At least one report indicates that Callahan was struggling with that “lower-body injury” late in the season and into the playoffs:

If five months is accurate – hockey players are known for returning early, as you likely know – then Callahan would miss the first month or two of the 2016-17 season.

There’s not much positive spin from Callahan’s side, yet a few are wondering if this wrong might help correct a perceived wrong: leaving Phil Kessel off Team USA.

Well, if they want Kessel to play, they better send a decent-sized plane.

No, the Flyers won’t try to copy the Penguins

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The Pittsburgh Penguins won the 2016 Stanley Cup by leveraging their considerable speed and skill.

While the Philadelphia Flyers possess certain qualities that might allow them to go more pedal-to-the-metal, they’re clearly going to do things their own way.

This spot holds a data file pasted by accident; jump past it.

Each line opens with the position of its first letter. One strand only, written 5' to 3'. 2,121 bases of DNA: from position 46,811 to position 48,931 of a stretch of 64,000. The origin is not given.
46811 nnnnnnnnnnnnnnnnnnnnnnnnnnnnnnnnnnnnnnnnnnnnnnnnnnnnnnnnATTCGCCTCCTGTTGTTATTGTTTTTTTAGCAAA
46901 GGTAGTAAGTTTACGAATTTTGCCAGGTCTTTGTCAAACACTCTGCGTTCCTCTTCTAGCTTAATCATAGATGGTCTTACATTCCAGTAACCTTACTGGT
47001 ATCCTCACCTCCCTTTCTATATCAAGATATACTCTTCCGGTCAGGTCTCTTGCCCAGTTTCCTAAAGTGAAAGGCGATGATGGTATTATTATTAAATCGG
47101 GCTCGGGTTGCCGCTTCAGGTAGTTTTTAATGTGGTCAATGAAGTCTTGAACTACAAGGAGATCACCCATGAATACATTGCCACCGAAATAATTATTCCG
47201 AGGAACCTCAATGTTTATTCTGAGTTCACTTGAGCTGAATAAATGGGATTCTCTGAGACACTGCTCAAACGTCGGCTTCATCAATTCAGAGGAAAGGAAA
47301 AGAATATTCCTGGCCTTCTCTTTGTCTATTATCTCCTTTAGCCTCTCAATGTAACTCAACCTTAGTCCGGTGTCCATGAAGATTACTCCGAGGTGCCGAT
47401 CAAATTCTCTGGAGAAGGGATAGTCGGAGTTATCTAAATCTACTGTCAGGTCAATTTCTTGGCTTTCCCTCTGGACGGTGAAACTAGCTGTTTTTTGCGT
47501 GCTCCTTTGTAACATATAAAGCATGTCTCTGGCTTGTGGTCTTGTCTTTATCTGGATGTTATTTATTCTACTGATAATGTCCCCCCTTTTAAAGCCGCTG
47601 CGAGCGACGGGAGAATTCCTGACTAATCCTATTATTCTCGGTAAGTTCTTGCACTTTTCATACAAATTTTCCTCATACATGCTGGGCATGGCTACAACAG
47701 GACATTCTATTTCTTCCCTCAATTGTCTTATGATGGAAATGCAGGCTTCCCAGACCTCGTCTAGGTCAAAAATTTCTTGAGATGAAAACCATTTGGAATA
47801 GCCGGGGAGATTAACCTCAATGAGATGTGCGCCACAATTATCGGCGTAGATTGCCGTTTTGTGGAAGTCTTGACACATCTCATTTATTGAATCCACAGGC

Flyers GM Ron Hextall explained the pitfalls of trying to follow someone else’s blueprint to CSNPhilly.com.

“The one thing I’ve learned over the years is you have to be very careful being a copycat,” Hextall said on Thursday. “When you start chasing everybody, you go away from your foundation and the very next year a team that plays a totally different style wins a Cup.”

Hextall insists that there’s “no real blueprint where you can say this is the only way to win.” The once-fiery netminder believes in building “through the middle” and focusing on “goaltending, defense, centers.”

Pretty simple stuff, yet signs of progress definitely seem to surface, starting with this past surprise playoff run.